Japan's Princess Mako, the eldest granddaughter of Emperor Akihito, is set to lose her royal status having announced her intentions to marry a commoner.
The 25 year old princess met Kei Komuro while at university in Tokyo. The news of their impending betrothal broke this Tuesday.
When they marry Princess Mako will have to leave the royal family, by a law that only applies to female members of the imperial family.
The princess will follow the example of her aunt Princess Sayako who surrendered her royal status to marry an urban planner in 2005.
The princess's marriage will rekindle ongoing debate in Japan about whether or not to modernise the laws surrounding royal succession.
With a predominantly female royal family, this law may see the imperial family dwindle further in the years to come. From the late 1990s until the birth of Prince Hisahito in 2006 the royal family faced a succession crisis with the emperor's two son's just having daughters.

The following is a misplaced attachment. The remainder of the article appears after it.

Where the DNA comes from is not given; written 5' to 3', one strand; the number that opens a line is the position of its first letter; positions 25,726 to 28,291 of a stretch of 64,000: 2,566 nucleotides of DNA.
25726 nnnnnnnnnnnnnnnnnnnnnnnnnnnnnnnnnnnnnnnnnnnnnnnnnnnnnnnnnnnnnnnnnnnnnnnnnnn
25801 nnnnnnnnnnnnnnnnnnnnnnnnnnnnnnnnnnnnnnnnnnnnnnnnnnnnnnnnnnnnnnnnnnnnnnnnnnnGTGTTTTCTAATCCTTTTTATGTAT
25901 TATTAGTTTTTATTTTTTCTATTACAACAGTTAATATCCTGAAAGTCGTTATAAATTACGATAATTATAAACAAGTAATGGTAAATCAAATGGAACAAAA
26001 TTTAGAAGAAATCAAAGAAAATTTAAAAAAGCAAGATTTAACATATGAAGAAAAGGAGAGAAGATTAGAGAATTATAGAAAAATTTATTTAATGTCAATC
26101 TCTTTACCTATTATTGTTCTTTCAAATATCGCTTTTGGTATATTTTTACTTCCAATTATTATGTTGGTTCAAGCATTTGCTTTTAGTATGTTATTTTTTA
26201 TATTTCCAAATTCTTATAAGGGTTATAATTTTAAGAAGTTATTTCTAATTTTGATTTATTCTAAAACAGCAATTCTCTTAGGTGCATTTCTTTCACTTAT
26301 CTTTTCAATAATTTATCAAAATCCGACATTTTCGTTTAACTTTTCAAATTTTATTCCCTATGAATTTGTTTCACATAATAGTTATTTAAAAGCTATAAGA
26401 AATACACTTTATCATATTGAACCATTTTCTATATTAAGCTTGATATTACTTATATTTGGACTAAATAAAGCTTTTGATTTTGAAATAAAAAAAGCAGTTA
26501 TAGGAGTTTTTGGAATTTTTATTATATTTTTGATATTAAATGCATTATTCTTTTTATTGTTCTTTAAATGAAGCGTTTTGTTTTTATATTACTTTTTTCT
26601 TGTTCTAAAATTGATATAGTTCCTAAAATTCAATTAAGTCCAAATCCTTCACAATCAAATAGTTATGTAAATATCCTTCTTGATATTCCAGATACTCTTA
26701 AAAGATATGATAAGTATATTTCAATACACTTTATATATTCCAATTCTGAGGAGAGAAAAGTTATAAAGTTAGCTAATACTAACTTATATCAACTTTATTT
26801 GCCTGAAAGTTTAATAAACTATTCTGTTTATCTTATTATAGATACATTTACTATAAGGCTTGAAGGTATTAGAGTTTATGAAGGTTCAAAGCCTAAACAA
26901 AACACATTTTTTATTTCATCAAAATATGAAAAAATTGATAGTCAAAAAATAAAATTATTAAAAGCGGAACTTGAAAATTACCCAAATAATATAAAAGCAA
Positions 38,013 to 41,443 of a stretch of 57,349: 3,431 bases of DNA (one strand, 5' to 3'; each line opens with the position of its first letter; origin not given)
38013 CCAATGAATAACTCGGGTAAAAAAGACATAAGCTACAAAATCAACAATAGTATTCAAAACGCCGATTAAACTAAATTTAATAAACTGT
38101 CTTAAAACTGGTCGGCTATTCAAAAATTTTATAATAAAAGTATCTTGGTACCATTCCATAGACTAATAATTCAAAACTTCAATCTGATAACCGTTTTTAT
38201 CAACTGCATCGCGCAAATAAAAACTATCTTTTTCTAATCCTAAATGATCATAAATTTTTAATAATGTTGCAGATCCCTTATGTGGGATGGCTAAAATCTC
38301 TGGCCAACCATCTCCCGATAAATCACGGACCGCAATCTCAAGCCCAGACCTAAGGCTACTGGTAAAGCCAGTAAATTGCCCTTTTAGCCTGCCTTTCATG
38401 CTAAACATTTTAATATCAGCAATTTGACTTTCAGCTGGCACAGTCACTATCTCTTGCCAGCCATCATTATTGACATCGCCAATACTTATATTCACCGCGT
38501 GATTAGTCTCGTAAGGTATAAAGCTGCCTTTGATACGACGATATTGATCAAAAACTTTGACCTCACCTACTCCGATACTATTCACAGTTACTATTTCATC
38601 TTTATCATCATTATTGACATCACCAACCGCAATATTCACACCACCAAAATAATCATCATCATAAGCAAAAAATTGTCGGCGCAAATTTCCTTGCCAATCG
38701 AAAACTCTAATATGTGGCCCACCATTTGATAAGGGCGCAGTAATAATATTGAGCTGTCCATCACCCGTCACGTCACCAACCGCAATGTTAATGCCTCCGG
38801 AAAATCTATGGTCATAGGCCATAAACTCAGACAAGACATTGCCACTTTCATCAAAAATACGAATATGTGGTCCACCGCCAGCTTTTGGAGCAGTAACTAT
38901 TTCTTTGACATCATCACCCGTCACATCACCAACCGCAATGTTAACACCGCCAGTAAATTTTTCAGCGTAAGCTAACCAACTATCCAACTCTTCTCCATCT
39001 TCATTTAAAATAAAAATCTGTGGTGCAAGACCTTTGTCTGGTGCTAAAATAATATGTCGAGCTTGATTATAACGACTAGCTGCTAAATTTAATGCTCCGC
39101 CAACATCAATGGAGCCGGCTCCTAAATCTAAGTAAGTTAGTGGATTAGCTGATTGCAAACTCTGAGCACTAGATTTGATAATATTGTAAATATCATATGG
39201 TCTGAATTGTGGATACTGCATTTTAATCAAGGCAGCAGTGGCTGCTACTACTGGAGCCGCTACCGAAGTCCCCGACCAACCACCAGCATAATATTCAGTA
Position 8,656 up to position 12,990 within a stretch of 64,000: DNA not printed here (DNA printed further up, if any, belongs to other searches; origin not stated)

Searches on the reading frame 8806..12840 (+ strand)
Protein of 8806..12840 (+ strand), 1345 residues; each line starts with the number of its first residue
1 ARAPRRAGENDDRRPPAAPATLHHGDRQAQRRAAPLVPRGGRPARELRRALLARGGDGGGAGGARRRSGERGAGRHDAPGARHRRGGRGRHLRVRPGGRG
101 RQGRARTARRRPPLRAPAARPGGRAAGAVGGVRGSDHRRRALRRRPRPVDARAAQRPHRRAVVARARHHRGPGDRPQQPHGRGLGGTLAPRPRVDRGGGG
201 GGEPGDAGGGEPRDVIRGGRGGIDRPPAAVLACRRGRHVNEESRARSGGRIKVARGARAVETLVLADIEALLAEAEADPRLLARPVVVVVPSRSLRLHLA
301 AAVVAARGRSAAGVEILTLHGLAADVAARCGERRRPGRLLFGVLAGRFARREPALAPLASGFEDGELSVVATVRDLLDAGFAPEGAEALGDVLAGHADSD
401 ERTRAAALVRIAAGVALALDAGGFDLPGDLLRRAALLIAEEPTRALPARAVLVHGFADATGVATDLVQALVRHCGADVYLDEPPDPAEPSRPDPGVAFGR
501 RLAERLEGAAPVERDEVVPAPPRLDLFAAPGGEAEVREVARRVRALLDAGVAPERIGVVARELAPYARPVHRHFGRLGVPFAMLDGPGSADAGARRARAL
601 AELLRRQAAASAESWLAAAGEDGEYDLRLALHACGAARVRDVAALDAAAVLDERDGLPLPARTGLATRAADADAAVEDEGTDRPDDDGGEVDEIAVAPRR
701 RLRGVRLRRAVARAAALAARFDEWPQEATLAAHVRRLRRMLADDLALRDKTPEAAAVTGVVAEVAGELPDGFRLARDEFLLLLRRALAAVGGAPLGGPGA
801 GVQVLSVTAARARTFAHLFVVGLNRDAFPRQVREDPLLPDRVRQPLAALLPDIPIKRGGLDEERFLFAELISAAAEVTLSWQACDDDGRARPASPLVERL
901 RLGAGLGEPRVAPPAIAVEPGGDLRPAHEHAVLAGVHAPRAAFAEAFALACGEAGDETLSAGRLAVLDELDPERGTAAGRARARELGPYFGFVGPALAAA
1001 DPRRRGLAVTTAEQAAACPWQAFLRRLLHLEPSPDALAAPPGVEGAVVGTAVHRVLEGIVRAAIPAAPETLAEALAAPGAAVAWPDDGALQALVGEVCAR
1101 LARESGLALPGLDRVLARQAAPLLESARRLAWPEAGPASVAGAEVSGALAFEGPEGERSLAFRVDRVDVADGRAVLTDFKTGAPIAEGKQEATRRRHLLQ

The law is in stark contrast to English succession law. Even though in English common law which when a woman marries a man, she takes his last name, rank and title, when a royal woman with title higher marries another royal man with lower ranked title, she retains her title.
Prince Philip's recent announcement that he would be stepping down from public duty turned the spotlight on the prince consort who gave up his Greek and Danish royal titles to marry the then Princess Elizabeth.
A British Order in Council issued in 1960 allowed descendants of Philip and Elizabeth not bearing royal styles and titles to use the surname Mountbatten-Windsor.
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